sets aside the strict distinction between the two membership values one.6 100. TRUE.4 0.6 109. Figure 4-2 shows a graphical representation of the set.0 Membership (patients with a high fever) 0. the situation remains the same. such as high fever. while all patients with a body temperature of 102 °F and higher fully belong to that category. Modeling Uncertainty by Conventional Set Membership Even if you measured the body temperature with an accuracy of up to five decimal places. and zero.Chapter 4 Overview of Fuzzy Logic μ[T] 1. FALSE. Modeling uncertain facts.4 T[°F] Body Temperature Figure 4-1.2 0.8 107. you can generalize the set notion by allowing elements to be more-or-less members of a certain set.6 0. With respect to conventional set theory.4 102.2 104. This type of set is known as a fuzzy set. © National Instruments Corporation 4-3 PID Control Toolkit User Manual . and instead allows arbitrary intermediate membership degrees.0 105.0 95.0 96. The higher precision does not change the fact that patients with a body temperature below 102 °F do not fit into the category of patients with a high fever.8 0.8 98.

Design Methodology. for more information about how to define membership functions for certain applications.5 °F. Modeling Uncertainty by Fuzzy Set Membership In Figure 4-2. Notice that a body temperature of 102 °F is considered only slightly different from a body temperature of 101.4 T[°F] Body Temperature Figure 4-2. and not considered a threshold.6 0. PID Control Toolkit User Manual 4-4 ni. the values representing absolutely no membership to the set and complete membership.0 95. Thus.Chapter 4 Overview of Fuzzy Logic μ[T] 1.6 100.0 105. The body temperature is called the characteristic quantity or base variable T of the universe BT.2 104.8 98. the graph associates each body temperature with a certain degree of membership (μ(T)) to the high fever set.8 0. Refer to the Defining Linguistic Variables section of Chapter 6. a continuous function μ(T). often called a fuzzy set.4 0.2 0.6 109. represents the degree of membership.0 Membership (patients with a high fever) 0.0 96.8 107. Notice that μ ranges from zero to one. As shown in Figure 4-2. using fuzzy sets defined by membership functions within logical expressions leads to the notion of Fuzzy Logic. You also can interpret the degree of membership to the fuzzy set high fever as the degree of truth given to the statement that the patient suffers from high fever. respectively.4 102.com . The function μ(T) is called the degree of membership of the element (T ∈ BT) to the fuzzy set high fever.

8 0.2 104. μ[T] 1. A linguistic variable is used to combine multiple subjective categories that describe the same context.8 107. These terms are called linguistic terms and represent the possible values of a linguistic variable.0 95. there is high fever and raised temperature as well as normal and low temperature in order to specify the uncertain and subjective category body temperature.4 T[°F] Linguistic Variable: Body Temperature Figure 4-3.Chapter 4 Overview of Fuzzy Logic Linguistic Variables and Terms The primary building block of fuzzy logic systems is the linguistic variable. for example.0 Low Normal Raised High Fever 0.5 °F. A fuzzy set defined by a membership function represents each linguistic term. into its linguistic description. or a slightly high fever.0 105.6 100. A Linguistic Variable Translates Real Values into Linguistic Values The linguistic variable shown in Figure 4-3 allows for the translation of a crisp measured body temperature.8 98. A doctor might evaluate a body temperature of 100. The overlapping regions of neighboring linguistic terms are important when you use linguistic variables to model engineering systems.6 109.2 0.4 102. as a raised temperature. given in degrees Fahrenheit.6 0. In the previous example.0 96.4 0. © National Instruments Corporation 4-5 PID Control Toolkit User Manual .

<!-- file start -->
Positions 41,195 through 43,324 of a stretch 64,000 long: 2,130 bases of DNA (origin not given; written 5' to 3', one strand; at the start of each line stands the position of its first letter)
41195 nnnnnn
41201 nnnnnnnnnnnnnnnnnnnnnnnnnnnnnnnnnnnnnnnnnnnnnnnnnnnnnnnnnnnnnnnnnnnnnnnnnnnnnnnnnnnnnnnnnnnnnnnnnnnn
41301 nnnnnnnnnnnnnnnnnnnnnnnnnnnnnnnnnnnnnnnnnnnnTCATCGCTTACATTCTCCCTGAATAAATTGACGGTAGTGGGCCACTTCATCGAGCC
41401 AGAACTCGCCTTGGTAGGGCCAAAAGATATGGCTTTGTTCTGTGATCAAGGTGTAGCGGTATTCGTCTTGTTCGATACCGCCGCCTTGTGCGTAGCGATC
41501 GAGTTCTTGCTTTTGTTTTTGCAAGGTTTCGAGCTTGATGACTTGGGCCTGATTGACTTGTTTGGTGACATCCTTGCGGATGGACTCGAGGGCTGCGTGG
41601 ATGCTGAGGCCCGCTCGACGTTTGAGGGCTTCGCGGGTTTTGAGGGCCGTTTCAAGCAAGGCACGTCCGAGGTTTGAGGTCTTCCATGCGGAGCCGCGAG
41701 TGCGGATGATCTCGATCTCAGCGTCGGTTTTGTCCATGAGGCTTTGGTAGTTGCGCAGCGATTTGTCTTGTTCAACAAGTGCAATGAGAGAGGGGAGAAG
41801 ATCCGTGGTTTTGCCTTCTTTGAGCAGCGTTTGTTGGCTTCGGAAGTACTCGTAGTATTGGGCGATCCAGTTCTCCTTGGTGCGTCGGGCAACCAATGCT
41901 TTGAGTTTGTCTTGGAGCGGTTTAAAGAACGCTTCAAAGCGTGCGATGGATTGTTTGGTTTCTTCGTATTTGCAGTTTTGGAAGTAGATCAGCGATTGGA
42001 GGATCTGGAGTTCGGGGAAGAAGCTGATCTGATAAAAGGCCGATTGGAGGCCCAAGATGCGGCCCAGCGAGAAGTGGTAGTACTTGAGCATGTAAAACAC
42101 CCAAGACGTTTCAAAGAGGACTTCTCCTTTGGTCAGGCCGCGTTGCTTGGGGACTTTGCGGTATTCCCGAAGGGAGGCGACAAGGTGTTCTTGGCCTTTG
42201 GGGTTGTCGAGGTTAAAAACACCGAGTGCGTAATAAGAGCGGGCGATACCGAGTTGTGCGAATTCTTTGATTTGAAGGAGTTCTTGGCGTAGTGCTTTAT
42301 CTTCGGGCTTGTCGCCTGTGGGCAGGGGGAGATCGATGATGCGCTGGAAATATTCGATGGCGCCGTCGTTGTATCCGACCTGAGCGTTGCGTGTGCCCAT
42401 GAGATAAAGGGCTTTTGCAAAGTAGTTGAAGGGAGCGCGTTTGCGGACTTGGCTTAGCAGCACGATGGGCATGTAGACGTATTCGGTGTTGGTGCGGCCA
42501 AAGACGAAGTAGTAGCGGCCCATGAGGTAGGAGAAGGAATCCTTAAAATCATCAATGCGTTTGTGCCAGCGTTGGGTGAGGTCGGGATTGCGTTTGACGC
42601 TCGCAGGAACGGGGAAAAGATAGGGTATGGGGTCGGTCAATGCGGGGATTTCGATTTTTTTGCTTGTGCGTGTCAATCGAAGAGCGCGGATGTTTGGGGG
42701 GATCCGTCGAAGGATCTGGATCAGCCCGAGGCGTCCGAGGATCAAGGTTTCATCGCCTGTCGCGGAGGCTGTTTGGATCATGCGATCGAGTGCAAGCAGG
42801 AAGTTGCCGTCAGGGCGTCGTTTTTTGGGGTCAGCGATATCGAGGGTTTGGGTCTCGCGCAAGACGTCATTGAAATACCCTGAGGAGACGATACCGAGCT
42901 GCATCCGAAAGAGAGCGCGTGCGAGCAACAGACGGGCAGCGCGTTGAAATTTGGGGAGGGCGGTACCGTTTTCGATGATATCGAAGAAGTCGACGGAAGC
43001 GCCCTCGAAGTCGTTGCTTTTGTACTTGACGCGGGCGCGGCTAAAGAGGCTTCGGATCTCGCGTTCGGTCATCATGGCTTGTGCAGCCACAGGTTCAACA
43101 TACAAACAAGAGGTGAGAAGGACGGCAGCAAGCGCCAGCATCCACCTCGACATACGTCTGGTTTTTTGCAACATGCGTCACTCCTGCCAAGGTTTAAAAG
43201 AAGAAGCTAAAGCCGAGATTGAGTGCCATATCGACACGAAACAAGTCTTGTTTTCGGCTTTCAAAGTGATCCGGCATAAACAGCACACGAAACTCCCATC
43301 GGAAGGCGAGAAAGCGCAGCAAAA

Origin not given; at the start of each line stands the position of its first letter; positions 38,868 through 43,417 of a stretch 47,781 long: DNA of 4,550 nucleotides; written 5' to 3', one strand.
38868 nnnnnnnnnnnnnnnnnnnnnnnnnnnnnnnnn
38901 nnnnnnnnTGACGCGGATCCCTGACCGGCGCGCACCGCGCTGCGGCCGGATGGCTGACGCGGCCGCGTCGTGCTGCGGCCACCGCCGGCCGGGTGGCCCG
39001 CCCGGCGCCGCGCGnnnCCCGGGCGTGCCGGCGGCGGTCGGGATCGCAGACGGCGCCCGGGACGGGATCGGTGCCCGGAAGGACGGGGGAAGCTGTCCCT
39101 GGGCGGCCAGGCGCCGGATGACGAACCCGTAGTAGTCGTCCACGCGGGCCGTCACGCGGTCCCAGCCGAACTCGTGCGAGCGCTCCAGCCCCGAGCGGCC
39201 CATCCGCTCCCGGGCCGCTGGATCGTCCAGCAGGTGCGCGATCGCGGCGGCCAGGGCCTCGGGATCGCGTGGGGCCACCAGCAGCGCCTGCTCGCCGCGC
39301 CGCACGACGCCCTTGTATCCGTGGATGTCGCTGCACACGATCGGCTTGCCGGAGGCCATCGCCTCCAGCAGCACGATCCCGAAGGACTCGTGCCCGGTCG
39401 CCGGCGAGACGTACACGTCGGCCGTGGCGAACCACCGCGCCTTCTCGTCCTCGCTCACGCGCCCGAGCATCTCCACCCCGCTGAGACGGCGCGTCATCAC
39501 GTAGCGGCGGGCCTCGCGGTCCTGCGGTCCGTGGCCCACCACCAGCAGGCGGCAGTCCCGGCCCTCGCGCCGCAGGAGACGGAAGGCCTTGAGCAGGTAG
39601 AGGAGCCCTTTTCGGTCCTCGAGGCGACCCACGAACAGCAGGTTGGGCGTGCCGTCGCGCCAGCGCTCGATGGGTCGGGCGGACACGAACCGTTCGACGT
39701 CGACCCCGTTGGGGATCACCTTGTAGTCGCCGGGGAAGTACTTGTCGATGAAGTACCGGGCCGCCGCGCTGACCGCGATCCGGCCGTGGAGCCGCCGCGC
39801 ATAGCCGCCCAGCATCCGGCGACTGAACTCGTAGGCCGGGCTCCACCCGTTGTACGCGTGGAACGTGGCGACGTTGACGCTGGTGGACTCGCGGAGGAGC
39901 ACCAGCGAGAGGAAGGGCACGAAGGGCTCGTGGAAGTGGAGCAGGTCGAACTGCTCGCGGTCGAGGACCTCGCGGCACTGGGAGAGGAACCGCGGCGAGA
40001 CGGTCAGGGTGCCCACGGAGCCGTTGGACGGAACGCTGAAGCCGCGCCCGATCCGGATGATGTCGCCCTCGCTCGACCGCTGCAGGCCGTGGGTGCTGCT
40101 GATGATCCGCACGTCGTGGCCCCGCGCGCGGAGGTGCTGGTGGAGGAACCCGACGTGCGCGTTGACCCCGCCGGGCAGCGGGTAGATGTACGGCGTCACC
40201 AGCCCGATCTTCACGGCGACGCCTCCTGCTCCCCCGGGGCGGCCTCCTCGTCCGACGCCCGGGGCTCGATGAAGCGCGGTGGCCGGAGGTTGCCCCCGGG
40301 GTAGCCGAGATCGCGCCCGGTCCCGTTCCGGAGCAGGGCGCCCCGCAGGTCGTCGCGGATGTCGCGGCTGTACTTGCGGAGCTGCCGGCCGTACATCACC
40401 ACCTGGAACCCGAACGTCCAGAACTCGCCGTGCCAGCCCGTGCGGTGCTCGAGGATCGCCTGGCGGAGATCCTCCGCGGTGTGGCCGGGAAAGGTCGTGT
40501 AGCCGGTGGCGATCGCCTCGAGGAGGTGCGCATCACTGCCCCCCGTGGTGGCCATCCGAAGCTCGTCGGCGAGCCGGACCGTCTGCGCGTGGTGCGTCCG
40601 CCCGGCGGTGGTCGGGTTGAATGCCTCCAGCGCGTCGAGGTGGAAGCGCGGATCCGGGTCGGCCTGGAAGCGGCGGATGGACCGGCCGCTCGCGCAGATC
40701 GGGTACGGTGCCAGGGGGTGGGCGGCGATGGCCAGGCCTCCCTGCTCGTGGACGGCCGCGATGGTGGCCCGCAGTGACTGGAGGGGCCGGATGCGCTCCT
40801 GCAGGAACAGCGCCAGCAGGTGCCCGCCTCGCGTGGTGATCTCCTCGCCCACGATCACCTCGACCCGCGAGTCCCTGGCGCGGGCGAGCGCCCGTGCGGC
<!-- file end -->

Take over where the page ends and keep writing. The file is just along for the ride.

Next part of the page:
y[m] 2. and time constants that are difficult to determine.0 4. The truck should run at a constant low speed and stop immediately when it docks at the loading ramp.com .0 Ramp 2.0 6. Their engineering knowledge is perhaps available in a linguistic form such as “if the liquid temperature is correct. to derive the correct steering angle. Fuzzy logic uses linguistic representation of engineering knowledge to implement a control strategy.0 3. distributed parameters. and the pH value is too high. adjust the water feed to a higher level. This is shown in Figure 4-4.0 Target Position 0.Chapter 4 Overview of Fuzzy Logic Rule-Based Systems Another basic fuzzy logic concept involves rule-based decision-making processes. In other words. human operators are often capable of managing complex plant situations without knowing anything about differential equations.0 5.0 Start Position 1. Suppose you must automate the maneuvering process that leads a truck from an arbitrary starting point to a loading ramp.0 x[m] Figure 4-4. mainly defined by the distance from the target position and the orientation of the truck. Automation of a Maneuvering Process Example PID Control Toolkit User Manual 4-6 ni. A human driver is capable of controlling the truck by constantly evaluating the current drive situation. it is often impossible for a control engineer to develop a mathematical system model. You do not always need a detailed and precise mathematical description to optimize operation of an engineering process.” Because of fully-developed nonlinearities.